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This article is from the September 2015 issue of the IC Safety newsletter. To view the full issue, visit the IC Safety archive.

When newly hired employees begin working for your company, they are most likely unfamiliar with the details of your operations. The new environment they’ve entered is probably similar to the one they recently left, but some hazards may be very different and hard to recognize at first.

Here are five tips for preventing new hire injuries as you prepare for the busy holiday season rush:

1. Use good hiring practices.

This should include a formal application with minimum experience, driving record and background check. Focus on employment history by verifying title, tenure, pay, reasons for leaving and rehire eligibility. In your interview, hire the safety minded employees who won’t take risks. You might also consider introducing a behavioral assessment tool to help with you hiring decisions.

2. Conduct formal orientation and training.

Don’t assume new employees know what they are doing or that common sense prevents injuries. What is obvious to seasoned employees may not be obvious to new employees. They may not inspect their tools and equipment or understand it’s all right to ask questions. Be sure to allow adequate time for on-the-job instruction with other experienced workers. Provide copies of your company policies and procedures and make sure they understand through regular training.

3. Communicate your commitment to a safe workplace.

New employees should know that safety is a priority. Begin by reviewing the components of your written safety program or job-specific safety and emergency procedures. This includes how to report safety hazards or concerns, safe driving techniques, and how to lift and properly carry a load. Don’t forget to instruct employees on how to report an injury, hazard or near-miss immediately. Have employees sign off acknowledging receipt.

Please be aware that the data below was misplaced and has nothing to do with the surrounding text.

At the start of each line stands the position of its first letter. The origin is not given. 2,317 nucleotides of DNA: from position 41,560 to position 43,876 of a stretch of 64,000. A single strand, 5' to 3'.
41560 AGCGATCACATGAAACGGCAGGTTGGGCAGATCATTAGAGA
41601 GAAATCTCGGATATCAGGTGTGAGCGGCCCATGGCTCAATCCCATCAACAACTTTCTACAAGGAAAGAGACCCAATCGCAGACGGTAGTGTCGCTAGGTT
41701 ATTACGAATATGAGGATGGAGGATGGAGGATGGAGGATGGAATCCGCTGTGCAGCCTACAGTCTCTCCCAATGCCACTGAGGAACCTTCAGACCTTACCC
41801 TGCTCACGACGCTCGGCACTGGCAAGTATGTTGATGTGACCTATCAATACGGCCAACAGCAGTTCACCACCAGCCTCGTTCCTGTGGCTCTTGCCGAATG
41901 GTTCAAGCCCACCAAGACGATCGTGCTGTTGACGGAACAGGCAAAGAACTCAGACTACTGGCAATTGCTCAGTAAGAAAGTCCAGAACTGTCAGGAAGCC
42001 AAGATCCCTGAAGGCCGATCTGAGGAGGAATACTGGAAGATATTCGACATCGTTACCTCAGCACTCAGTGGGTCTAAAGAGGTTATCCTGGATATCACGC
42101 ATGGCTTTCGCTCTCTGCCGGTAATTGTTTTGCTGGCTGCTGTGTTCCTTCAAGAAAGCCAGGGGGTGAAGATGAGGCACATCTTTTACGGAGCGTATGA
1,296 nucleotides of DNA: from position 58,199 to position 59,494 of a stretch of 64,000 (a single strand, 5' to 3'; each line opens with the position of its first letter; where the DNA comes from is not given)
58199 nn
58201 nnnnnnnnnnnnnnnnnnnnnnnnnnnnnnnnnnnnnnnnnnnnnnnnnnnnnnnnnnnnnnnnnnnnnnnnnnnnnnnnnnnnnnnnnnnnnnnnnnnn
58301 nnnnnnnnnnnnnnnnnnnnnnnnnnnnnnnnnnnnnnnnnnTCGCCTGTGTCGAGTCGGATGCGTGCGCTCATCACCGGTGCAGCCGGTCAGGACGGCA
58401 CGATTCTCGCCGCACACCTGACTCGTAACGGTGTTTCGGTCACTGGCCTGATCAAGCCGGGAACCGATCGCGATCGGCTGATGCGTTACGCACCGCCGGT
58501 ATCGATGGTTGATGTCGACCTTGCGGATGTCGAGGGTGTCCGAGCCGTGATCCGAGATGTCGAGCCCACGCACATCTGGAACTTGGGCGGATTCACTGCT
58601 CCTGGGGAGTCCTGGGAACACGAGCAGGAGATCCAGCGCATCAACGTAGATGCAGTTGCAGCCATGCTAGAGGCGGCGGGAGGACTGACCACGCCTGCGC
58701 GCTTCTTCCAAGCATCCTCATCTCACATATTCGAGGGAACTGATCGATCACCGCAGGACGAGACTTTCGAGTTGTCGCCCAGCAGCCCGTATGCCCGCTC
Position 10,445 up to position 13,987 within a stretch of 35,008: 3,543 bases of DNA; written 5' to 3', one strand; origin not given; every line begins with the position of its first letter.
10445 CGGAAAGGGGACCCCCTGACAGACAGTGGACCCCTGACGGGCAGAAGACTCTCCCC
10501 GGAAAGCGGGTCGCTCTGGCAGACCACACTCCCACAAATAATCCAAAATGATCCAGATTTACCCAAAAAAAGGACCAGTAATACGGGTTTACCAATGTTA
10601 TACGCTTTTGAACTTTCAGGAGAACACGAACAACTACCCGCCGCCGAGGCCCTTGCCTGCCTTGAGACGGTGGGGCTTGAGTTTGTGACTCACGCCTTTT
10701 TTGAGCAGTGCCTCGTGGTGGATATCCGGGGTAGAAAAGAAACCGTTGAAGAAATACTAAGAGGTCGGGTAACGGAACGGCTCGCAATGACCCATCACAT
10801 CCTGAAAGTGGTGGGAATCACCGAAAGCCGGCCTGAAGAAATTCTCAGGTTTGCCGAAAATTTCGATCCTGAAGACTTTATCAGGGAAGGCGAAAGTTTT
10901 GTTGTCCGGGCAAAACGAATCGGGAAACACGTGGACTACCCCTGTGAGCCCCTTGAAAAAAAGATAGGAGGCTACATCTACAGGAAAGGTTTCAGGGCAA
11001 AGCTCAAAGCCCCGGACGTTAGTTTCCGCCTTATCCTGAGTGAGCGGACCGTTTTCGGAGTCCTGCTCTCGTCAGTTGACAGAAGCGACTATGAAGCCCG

4. Reward safety and coach at-risk behavior.

Consider implementing a reward and disciplinary program. Employees want to know how they’re performing. Observe employees working, acknowledge safe choices, and coach those who take risks or have accidents. Be sure employees understand your progressive disciplinary policy and be consistent with enforcement.

5. Ensure an understanding of regulatory compliance.

As an employer, you have a duty to comply with the Federal Motor Carrier Safety Regulations (FMCSR) and the Occupational Safety and Health Act (OSHA). For example:

  • Expectations should be clear on your policies such as DOT preventable accidents, seat belt usage, distracted driving and fatigue.
  • Inform new employees about any hazardous substances they may encounter and where to access Safety Data Sheets (SDS).
  • Make sure you provide and train employees on Personal Protective Equipment such as safety glasses or gloves and the usage of slip-resistant footwear.

In summary, the first few months on the job are the most challenging time period for your new employees, but there are many things you can do as an employer to ensure their safety. Set clear expectations, provide necessary training and tools, ensure an understanding and be consistent.

  • Categorized in:
  • Driver Management
  • Workplace Safety
  • Regulations
  • Injury Prevention
  • Transportation Safety